Code Section

Welfare and Institutions Code - WIC

DIVISION 5. COMMUNITY MENTAL HEALTH SERVICES [5000 - 5961.5]

  ( Division 5 repealed and added by Stats. 1967, Ch. 1667. )
  

PART 2. THE BRONZAN-MCCORQUODALE ACT [5600 - 5772]

  ( Heading of Part 2 amended by Stats. 1992, Ch. 1374, Sec. 14. )
  

CHAPTER 1. General Provisions [5600 - 5623.5]
  ( Chapter 1 added by Stats. 1968, Ch. 989. )

  
5600.2.  

To the extent resources are available, public mental health services in this state should be provided to priority target populations in systems of care that are client-centered, culturally competent, and fully accountable, and which include the following factors:

(a) Client-Centered Approach. All services and programs designed for persons with mental disabilities should be client centered, in recognition of varying individual goals, diverse needs, concerns, strengths, motivations, and disabilities. Persons with mental disabilities:

(1) Retain all the rights, privileges, opportunities, and responsibilities of other citizens unless specifically limited by federal or state law or regulations.

(2) Are the central and deciding figure, except where specifically limited by law, in all planning for treatment and rehabilitation based on their individual needs. Planning should also include family members and friends as a source of information and support.

(3) Shall be viewed as total persons and members of families and communities. Mental health services should assist clients in returning to the most constructive and satisfying lifestyles of their own definition and choice.

(4) Should receive treatment and rehabilitation in the most appropriate and least restrictive environment, preferably in their own communities.

(5) Should have an identifiable person or team responsible for their support and treatment.

(6) Shall have available a mental health advocate to ensure their rights as mental health consumers pursuant to Section 5521.

(b) Priority Target Populations. Persons with serious mental illnesses have severe, disabling conditions that require treatment, giving them a high priority for receiving available services.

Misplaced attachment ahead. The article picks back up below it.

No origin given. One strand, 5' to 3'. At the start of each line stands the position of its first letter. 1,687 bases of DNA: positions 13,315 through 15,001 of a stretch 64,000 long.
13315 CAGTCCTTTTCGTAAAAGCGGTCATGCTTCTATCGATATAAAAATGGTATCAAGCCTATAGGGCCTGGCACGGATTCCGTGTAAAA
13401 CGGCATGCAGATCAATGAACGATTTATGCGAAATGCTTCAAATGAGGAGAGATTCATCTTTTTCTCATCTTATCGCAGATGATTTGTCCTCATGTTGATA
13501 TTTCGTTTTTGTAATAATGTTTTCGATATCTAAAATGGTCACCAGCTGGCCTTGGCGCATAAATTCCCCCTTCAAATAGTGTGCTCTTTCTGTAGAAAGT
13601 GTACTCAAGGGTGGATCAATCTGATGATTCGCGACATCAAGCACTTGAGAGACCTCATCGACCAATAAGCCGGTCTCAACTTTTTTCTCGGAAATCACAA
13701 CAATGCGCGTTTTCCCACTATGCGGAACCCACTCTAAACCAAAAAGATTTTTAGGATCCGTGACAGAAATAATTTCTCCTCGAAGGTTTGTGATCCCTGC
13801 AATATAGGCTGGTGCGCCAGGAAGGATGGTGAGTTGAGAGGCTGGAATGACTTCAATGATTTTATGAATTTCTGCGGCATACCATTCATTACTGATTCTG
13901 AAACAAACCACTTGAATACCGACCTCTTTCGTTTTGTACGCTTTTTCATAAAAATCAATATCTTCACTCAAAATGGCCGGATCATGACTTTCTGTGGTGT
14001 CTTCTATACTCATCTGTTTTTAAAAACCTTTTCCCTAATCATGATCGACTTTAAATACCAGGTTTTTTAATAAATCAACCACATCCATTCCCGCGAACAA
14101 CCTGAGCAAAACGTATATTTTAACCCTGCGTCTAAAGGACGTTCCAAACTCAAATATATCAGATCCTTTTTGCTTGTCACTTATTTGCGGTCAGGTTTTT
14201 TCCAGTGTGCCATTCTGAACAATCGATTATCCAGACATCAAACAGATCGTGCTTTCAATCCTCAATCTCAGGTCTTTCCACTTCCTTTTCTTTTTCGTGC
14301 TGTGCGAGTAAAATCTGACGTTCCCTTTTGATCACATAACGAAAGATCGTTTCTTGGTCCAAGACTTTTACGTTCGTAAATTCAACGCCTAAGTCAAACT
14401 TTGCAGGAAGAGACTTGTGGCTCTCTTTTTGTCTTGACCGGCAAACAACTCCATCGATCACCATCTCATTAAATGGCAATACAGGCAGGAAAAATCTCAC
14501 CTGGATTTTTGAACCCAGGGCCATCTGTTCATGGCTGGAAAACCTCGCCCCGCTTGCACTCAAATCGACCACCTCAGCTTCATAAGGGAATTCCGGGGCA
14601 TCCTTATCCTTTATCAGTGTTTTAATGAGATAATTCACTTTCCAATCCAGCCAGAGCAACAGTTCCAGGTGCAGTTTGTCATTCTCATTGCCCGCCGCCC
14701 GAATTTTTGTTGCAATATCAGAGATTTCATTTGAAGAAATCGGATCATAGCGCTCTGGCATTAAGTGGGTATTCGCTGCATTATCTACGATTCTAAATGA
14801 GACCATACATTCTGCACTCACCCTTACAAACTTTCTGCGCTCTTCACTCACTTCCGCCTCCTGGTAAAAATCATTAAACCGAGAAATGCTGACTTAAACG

(c) Systems of Care. The mental health system should develop coordinated, integrated, and effective services organized in systems of care to meet the unique needs of children and youth with serious emotional disturbances, and adults, older adults, and special populations with serious mental illnesses. These systems of care should operate in conjunction with an interagency network of other services necessary for individual clients.

(d) Outreach. Mental health services should be accessible to all consumers on a 24-hour basis in times of crisis. Assertive outreach should make mental health services available to homeless and hard-to-reach individuals with mental disabilities.

(e) Multiple Disabilities. Mental health services should address the special needs of children and youth, adults, and older adults with dual and multiple disabilities.

(f) Quality of Service. Qualified individuals trained in the client-centered approach should provide effective services based on measurable outcomes and deliver those services in environments conducive to clients’ well-being.

(g) Cultural Competence. All services and programs at all levels should have the capacity to provide services sensitive to the target populations’ cultural diversity. Systems of care should:

(1) Acknowledge and incorporate the importance of culture, the assessment of cross-cultural relations, vigilance towards dynamics resulting from cultural differences, the expansion of cultural knowledge, and the adaptation of services to meet culturally unique needs.

(2) Recognize that culture implies an integrated pattern of human behavior, including language, thoughts, beliefs, communications, actions, customs, values, and other institutions of racial, ethnic, religious, or social groups.

(3) Promote congruent behaviors, attitudes, and policies enabling the system, agencies, and mental health professionals to function effectively in cross-cultural institutions and communities.

(h) Community Support. Systems of care should incorporate the concept of community support for individuals with mental disabilities and reduce the need for more intensive treatment services through measurable client outcomes.

(i) Self-Help. The mental health system should promote the development and use of self-help groups by individuals with serious mental illnesses so that these groups will be available in all areas of the state.

(j) Outcome Measures. State and local mental health systems of care should be developed based on client-centered goals and evaluated by measurable client outcomes.

(k) Administration. Both state and local departments of mental health should manage programs in an efficient, timely, and cost-effective manner.

(l) Research. The mental health system should encourage basic research into the nature and causes of mental illnesses and cooperate with research centers in efforts leading to improved treatment methods, service delivery, and quality of life for mental health clients.

(m) Education on Mental Illness. Consumer and family advocates for mental health should be encouraged and assisted in informing the public about the nature of mental illness from their viewpoint and about the needs of consumers and families. Mental health professional organizations should be encouraged to disseminate the most recent research findings in the treatment and prevention of mental illness.

(Amended by Stats. 1992, Ch. 1374, Sec. 15. Effective October 28, 1992.)